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Advent Conspiracy [Paperback]

4.7 out of 5 stars  See all reviews (3 customer reviews)
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1 of 1 people found the following review helpful
5.0 out of 5 stars Turning Consumerism Into Compassion Nov. 3 2009
You must admit, it's a pretty interesting way to celebrate the birth of Jesus. God chose to enter the world through the poor, to be poor, and we mark this earth-shattering event by spending billions on stuff that we generally don't need.

The good people at Advent Conspiracy ask the question, 'Are you tired of how consumerism has stolen the soul of Christmas?' I am. I'm also tired of how it steals the soul of God's Church, and how it threatens to steal my own soul. Joining the Advent Conspiracy is a good way to fight back. In simple but piercing and powerful language this book looks at the need to Worship Fully, Spend Less, Give More, and Love All. One could be forgiven for thinking that perhaps this is not just about Christmas, but about the Gospel of Jesus itself. But, let's start with Christmas.

Starting with a brief history of how the Advent Conspiracy started, and excellent real-life examples of how others are living this out, this book will change your life if you let it.
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4.0 out of 5 stars An Advent Changer Dec 28 2009
I found out about Advent Conspiracy from a friend and immediately went to their web page. I knew that I was going to participate in some way.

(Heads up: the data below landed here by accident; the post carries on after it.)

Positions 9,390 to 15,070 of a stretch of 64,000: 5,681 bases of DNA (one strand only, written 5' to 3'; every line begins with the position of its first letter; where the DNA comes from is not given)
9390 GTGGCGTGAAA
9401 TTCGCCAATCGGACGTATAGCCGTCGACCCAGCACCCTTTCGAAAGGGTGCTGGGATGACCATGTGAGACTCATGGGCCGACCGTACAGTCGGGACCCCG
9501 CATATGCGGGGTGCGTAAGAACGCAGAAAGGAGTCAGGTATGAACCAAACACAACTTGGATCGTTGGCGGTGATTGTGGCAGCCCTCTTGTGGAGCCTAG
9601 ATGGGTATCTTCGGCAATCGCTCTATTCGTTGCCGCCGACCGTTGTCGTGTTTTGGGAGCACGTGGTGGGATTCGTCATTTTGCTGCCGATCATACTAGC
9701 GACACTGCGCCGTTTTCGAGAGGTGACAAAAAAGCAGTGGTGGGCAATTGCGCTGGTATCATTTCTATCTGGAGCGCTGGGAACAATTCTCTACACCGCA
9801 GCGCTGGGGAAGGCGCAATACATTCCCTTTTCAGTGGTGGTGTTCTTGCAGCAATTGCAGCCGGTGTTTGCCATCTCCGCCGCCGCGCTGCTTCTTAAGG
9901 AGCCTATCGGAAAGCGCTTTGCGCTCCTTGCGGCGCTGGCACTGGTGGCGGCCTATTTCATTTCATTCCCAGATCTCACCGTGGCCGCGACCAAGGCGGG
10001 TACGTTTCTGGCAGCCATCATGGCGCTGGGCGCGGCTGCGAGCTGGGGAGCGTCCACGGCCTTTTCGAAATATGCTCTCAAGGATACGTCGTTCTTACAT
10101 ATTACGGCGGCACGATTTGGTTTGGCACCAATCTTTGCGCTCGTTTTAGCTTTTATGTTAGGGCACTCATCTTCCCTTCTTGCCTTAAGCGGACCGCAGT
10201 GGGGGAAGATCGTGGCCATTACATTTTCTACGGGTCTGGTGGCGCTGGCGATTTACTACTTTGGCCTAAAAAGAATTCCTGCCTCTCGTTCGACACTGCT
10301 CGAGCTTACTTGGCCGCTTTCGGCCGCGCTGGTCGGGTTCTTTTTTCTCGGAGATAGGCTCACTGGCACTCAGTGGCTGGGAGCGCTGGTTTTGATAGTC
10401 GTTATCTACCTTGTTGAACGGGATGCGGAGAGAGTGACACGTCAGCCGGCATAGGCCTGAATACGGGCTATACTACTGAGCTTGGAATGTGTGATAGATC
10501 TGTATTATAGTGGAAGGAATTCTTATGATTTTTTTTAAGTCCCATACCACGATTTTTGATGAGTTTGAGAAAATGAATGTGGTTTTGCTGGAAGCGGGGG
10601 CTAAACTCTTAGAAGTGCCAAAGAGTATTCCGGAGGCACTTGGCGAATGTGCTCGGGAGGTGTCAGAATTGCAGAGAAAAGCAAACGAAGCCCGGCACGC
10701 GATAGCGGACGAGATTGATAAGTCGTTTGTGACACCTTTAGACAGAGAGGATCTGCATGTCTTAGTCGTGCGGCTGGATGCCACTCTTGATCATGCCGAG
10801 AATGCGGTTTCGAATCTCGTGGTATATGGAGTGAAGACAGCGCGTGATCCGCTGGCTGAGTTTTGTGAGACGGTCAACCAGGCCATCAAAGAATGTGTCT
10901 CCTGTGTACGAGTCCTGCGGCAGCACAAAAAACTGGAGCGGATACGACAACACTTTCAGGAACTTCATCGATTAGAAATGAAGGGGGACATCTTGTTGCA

If you're checking this book out because of the stories you've seen on CNN or read about it online, the book is well worth the price. Because I had already been unknowingly following the principles of Worship Fully, Spend Less, Give More, Love All for years the book wasn't totally transformational for me, but I appreciated the reminders. It was a great way to start my Christmas season.
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5.0 out of 5 stars reclaiming Christmas Oct. 29 2009
"In our hearts we know that consumerism is not the Christian way to celebrate the birth of Christ" (p.30). This book puts to words what resonates in so many hearts. Some how the relentless busyness of the season does not line up with a baby in manger. The Advent Conspiracy book not only helps bring focus to what this season is really about but also challenges me/us with some practical ways to make a real difference in people's lives through this season. My family has been implementing many of these for a few years and it has made the season a lot more fun!